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More Big Ships Call On Charleston




As we noted recently, the South Carolina Ports Authority (SCPA) set a new annual record for moving containers during the fiscal year that ended on June 30.

That’s the good news …

The bad news?  South Carolina is still falling behind our regional competitors, and recently reconfigured global shipping lines could set the Palmetto State back even further.

This week has been a good one for the port of Charleston, though, as it welcomed another massive boat capable of carrying more than 13,000 twenty-foot equivalent units (TEUs).

According to port officials, there were 3,700 pier container moves (PCMs) associated with the OOCL Malaysia’s visit to the SCPA’s Wando Terminal on Sunday.  That’s a new record for the amount of cargo moved on and off a single vessel.

The previous weekend two other 13,000+ TEU vessels – the OOCL Berlin and the CMA CGM Erving – also called on the Holy City.

Charleston’s port is hoping its recently approved harbor deepening project will enhance its competitive position – although there are legitimate questions about the efficacy of that project.  There are also legitimate questions as to whether state government should continue to be responsible for the management of port infrastructure assets.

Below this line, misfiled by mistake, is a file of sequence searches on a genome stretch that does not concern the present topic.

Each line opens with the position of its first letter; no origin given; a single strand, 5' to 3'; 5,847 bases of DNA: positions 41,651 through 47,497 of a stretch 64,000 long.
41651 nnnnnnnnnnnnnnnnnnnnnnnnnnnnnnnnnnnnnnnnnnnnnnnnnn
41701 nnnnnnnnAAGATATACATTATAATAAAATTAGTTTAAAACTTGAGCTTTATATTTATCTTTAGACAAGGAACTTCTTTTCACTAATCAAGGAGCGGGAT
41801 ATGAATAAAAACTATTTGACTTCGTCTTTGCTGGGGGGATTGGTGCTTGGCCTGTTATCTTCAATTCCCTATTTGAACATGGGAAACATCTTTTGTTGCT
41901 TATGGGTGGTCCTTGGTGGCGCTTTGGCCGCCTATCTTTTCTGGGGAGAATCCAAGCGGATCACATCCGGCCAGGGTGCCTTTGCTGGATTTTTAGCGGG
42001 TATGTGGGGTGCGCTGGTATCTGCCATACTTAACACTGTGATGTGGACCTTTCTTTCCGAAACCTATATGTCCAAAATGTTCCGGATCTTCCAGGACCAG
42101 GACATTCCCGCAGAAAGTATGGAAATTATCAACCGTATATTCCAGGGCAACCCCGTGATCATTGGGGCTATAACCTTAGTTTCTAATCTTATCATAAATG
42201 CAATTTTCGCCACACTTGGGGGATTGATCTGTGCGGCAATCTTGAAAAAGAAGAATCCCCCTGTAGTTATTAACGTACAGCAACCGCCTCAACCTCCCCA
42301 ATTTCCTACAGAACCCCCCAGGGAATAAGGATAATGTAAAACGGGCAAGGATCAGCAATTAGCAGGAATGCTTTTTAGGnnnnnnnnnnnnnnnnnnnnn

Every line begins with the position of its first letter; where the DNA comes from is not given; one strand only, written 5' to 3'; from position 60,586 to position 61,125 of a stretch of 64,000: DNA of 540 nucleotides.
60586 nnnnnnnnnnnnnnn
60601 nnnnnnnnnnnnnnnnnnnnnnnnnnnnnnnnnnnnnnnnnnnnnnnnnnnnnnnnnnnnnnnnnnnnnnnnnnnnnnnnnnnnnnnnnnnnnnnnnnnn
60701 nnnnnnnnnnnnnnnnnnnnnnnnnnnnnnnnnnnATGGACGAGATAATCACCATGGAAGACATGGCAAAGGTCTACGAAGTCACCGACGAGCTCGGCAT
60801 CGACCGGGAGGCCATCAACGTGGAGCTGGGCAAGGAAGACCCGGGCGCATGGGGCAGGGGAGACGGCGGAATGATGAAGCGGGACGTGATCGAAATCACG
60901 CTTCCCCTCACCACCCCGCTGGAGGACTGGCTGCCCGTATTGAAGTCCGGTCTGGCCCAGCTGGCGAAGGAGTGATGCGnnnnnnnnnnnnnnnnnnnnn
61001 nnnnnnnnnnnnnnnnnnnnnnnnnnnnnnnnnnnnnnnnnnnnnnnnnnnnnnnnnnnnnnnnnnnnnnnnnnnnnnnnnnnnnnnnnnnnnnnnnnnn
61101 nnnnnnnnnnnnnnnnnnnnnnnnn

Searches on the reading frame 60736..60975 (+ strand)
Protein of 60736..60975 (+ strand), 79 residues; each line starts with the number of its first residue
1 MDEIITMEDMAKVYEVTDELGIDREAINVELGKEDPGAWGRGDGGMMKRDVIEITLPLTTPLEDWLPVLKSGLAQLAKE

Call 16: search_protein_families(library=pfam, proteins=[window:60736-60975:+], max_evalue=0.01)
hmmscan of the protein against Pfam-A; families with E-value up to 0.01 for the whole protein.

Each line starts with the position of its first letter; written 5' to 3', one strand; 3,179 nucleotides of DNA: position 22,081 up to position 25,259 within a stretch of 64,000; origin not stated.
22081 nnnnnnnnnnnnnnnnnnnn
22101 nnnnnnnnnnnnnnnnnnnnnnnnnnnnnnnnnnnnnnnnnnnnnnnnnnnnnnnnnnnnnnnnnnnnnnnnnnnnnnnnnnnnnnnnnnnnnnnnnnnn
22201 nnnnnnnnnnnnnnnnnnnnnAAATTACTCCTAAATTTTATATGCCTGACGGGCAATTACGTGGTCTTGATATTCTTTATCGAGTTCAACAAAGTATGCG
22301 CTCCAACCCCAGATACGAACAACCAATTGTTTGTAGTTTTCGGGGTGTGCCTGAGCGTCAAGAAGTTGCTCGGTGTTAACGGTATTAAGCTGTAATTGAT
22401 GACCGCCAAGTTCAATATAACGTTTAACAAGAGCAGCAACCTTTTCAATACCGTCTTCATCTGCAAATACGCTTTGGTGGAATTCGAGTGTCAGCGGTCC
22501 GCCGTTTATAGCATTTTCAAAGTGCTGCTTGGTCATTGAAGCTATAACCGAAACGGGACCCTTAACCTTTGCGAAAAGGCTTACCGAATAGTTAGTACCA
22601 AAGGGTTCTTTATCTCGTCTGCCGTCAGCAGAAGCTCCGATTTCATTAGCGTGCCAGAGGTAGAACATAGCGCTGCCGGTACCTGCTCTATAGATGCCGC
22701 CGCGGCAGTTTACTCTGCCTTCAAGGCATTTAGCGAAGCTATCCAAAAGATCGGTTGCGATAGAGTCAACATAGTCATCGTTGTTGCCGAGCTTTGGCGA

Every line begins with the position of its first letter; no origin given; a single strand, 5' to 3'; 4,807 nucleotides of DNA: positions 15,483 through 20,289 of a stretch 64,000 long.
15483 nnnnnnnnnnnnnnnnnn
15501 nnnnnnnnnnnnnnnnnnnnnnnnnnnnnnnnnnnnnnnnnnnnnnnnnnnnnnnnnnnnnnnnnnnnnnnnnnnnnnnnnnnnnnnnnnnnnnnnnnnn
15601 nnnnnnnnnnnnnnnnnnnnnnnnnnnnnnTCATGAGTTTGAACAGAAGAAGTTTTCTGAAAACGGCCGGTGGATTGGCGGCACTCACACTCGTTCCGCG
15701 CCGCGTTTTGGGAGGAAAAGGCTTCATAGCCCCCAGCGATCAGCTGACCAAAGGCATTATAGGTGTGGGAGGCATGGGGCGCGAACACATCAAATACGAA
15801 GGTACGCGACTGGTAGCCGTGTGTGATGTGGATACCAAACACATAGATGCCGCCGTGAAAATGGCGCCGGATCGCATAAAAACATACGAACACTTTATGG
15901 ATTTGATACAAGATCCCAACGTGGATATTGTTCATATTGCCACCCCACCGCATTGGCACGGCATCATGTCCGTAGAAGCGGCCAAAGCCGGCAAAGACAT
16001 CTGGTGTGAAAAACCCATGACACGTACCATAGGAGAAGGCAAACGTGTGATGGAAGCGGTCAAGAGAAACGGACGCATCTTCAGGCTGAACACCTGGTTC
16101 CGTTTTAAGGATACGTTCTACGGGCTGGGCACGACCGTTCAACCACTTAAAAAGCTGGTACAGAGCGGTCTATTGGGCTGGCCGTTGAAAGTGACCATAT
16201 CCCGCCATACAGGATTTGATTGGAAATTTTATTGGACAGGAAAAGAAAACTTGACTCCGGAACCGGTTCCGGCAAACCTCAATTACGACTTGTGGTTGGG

As we’ve repeatedly stated, we believe one of the keys to restoring South Carolina’s competitive position is to jettison the current port management model – in which a bunch of bickering government appointees run the show.

Instead, we favor a landlord-tenant arrangement.

Under such a deal, taxpayers would retain ownership of port infrastructure assets but private sector firms would be allowed to manage them.  This would free up potentially hundreds of millions of dollars in public money for needed infrastructure enhancements – including the development of a container facility in Jasper County, S.C., site of the last deepwater port location on the eastern seaboard.

S.C. Senator Tom Davis – a former SCPA board member – has long-championed such an model, and we expect it to be part of his campaign for governor of the Palmetto State (should he decide to run).


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